Graduation. The very word can spark different feelings in students. For some, it means the excitement that they are finally finishing school. For others, it gives them a feeling of accomplishment. But for most, the stress levels rise out of anticipation and maybe even fear of what lies next in their journey. Students are ready to burst just trying to do whatever they can to stay on track.
Katie Sprowl, a senior majoring in social work with a double in sociology, sheds light to this truth.
“What stresses me the most is that while I am trying to finish up at Castleton and dealing with the end of the semester projects, I am also worried about having to schedule additional interviews, complete essays and applications on a deadline. This is the most stressful,” Sprowl explains.
Many students are working on senior projects for their respective majors. These projects take a long time and put a definite strain on students who are trying to do anything and everything to get them done — along with other work professors give to them.
“It seems that when you should be enjoying things the most and enjoying the relationships and connections you have made over the last four years, instead you are too busy worrying about deadlines, money, and plans for next year,” Sprowl continues. “Students do not really have the leisure to spend a year off after school due to money issues and thus needs to have the next year plan already set once graduation comes.”
Sprowl has every reason to be stressed out. Following graduation, she will attend the University of New Hampshire for a master’s degree in social work. On May 26, only a week after graduating from Castleton, she’ll be going through a hectic 10-week summer session of classes and an internship to earn her degree.
Other seniors are stressing about different aspects of getting out of Castleton.
“The main things that are stressing me out are the two tests, information literacy and the quantitative reasoning,” said Mike Mason, a political science major who also has an interest in political journalism. “It just seems like there’s a lot of random requirements. The four frames of reference don’t have variety; you have to take a specific class.”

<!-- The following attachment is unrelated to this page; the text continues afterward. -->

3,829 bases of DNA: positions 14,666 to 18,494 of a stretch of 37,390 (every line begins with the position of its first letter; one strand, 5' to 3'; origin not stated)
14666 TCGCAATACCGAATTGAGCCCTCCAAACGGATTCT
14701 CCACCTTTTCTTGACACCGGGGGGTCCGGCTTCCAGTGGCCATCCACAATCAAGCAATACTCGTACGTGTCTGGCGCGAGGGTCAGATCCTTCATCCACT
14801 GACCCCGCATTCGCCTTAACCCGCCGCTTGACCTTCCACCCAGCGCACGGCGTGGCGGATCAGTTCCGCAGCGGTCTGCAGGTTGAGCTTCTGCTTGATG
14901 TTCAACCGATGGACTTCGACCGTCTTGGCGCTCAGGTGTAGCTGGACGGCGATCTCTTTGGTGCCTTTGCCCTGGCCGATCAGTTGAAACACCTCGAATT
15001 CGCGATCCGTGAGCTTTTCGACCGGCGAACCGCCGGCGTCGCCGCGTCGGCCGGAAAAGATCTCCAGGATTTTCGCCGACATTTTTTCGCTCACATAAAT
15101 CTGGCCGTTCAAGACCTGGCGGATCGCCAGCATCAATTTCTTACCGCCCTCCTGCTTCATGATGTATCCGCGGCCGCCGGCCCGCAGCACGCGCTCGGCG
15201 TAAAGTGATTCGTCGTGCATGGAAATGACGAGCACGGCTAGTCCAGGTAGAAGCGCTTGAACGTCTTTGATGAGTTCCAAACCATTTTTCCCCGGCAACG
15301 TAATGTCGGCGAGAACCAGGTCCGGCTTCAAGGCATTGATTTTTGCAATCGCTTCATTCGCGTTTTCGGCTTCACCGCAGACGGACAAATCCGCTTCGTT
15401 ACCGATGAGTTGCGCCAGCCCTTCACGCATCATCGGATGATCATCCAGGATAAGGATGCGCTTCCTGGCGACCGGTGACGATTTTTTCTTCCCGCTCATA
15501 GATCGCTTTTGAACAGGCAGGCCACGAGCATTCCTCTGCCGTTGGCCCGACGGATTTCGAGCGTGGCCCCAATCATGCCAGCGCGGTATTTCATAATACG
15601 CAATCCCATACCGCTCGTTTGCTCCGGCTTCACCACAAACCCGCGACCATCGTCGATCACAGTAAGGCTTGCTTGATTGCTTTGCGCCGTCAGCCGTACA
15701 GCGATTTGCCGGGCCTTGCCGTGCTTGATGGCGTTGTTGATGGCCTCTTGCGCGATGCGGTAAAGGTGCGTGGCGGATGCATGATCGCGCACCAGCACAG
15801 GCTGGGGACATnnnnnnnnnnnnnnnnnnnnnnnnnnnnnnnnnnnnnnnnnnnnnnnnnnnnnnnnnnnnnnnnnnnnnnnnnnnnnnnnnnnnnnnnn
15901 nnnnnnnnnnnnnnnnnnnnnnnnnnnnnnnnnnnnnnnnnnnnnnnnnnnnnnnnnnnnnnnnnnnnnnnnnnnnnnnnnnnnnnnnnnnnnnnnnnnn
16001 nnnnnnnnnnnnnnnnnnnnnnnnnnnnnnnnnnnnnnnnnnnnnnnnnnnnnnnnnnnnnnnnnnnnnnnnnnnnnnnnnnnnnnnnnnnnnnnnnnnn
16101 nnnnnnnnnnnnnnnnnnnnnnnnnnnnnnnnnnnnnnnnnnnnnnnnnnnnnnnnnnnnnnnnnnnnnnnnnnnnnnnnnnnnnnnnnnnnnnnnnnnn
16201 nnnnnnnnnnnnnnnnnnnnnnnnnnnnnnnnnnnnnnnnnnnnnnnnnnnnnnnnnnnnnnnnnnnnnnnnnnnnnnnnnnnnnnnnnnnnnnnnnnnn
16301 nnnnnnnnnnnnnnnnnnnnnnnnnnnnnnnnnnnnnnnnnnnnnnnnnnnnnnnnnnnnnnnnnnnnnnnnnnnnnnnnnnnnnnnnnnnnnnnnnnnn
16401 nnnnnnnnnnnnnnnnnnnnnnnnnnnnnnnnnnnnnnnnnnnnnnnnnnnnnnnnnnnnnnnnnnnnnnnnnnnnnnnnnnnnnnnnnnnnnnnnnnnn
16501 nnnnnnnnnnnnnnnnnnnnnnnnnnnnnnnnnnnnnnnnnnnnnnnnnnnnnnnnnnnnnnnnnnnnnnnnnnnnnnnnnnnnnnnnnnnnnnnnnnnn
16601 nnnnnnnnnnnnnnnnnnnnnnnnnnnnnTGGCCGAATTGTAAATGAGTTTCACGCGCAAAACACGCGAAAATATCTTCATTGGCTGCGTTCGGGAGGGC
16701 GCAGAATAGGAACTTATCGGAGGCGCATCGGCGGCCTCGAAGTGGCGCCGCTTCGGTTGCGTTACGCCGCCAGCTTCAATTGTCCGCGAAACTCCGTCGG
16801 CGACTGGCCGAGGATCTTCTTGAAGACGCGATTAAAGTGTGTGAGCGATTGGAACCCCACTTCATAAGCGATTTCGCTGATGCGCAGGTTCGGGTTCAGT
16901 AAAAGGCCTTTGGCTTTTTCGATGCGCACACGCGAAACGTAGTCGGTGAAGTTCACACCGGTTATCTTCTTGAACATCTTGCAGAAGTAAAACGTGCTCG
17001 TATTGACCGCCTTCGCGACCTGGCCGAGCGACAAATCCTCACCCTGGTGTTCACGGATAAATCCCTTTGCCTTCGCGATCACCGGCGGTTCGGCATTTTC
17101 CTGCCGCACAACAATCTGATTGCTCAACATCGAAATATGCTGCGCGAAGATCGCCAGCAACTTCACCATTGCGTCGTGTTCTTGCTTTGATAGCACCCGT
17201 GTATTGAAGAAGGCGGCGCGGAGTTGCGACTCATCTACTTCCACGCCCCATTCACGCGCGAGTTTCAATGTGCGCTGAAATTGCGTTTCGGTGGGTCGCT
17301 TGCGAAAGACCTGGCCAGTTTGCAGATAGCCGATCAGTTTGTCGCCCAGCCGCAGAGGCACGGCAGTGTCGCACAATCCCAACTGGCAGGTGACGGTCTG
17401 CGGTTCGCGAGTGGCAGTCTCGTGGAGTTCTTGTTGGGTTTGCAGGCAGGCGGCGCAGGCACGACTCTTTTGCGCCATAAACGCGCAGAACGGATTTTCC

And for others, it’s a sense of loss that has them upset.
“For me, the most stressful part is leaving my friends behind,” said Jen Tripp. “Two friends in particular I have been close to since the first day of school freshman year. After four years together, it’s hard to imagine everyday life without them there.”
Tripp, who majors in forensic psychology, also finds it hard to focus on her classes when all she’s thinking about is what’s going to happen after graduation. But she said she knows she can’t let her grades slip.
“Senior-itis is kicking in and it’s quite a struggle,” she adds.
On April 8, it was Senior Day at the Career Fair in the Glenbrook Gymnasium. As seniors got in line to get tickets and other things required for graduation, fear wasn’t the only thing that could be seen in their eyes.
“I’m excited about graduating,” Brittny Mee, an art major, said as she stood in line to get her tickets. “My next step will be job searching.”
“I’m overwhelmed, but I’m hopeful for the future,” Ashley St. Peter, another art major added, while in the line with Mee.
The Career Fair, run by career development guru Judith Carruthers, as well as Senior Day, helps students to meet recruiters for different jobs. Carruthers sees it as a huge opportunity for students to take advantage of and see what piques their interests.
“I think they’re very nervous and afraid of what the next step might be,” Carruthers said. “So it’s a relief for them to come to a career fair like this and realize how many different opportunities there are, including lots of jobs right here in Vermont.”
Another student, Matt Landry, said he’s excited, but admits that he’s a little scared at the same time. Landry, a criminal justice major, hopes to travel around the United States a little bit before he starts his real job, but he’s not sure when that job will stat or what it will be.
“Everything seems to be up in the air a little bit,” Landry states. “But I look forward to the opportunities that are coming.”
Others share that fear.
“I have no idea what I’m doing, and I’m nervous about what I can get for a job,” Chad Poljacik, a sociology major, said as he puts creamers into his coffee from the concession stand at the Career Fair. “I’m nervous, stressed out, but also excited. I’m glad to be getting school done.”
So are numerous other seniors who count down the days until they walk onto the green grass at commencement on May 17. When that day is done, the true challenges will begin.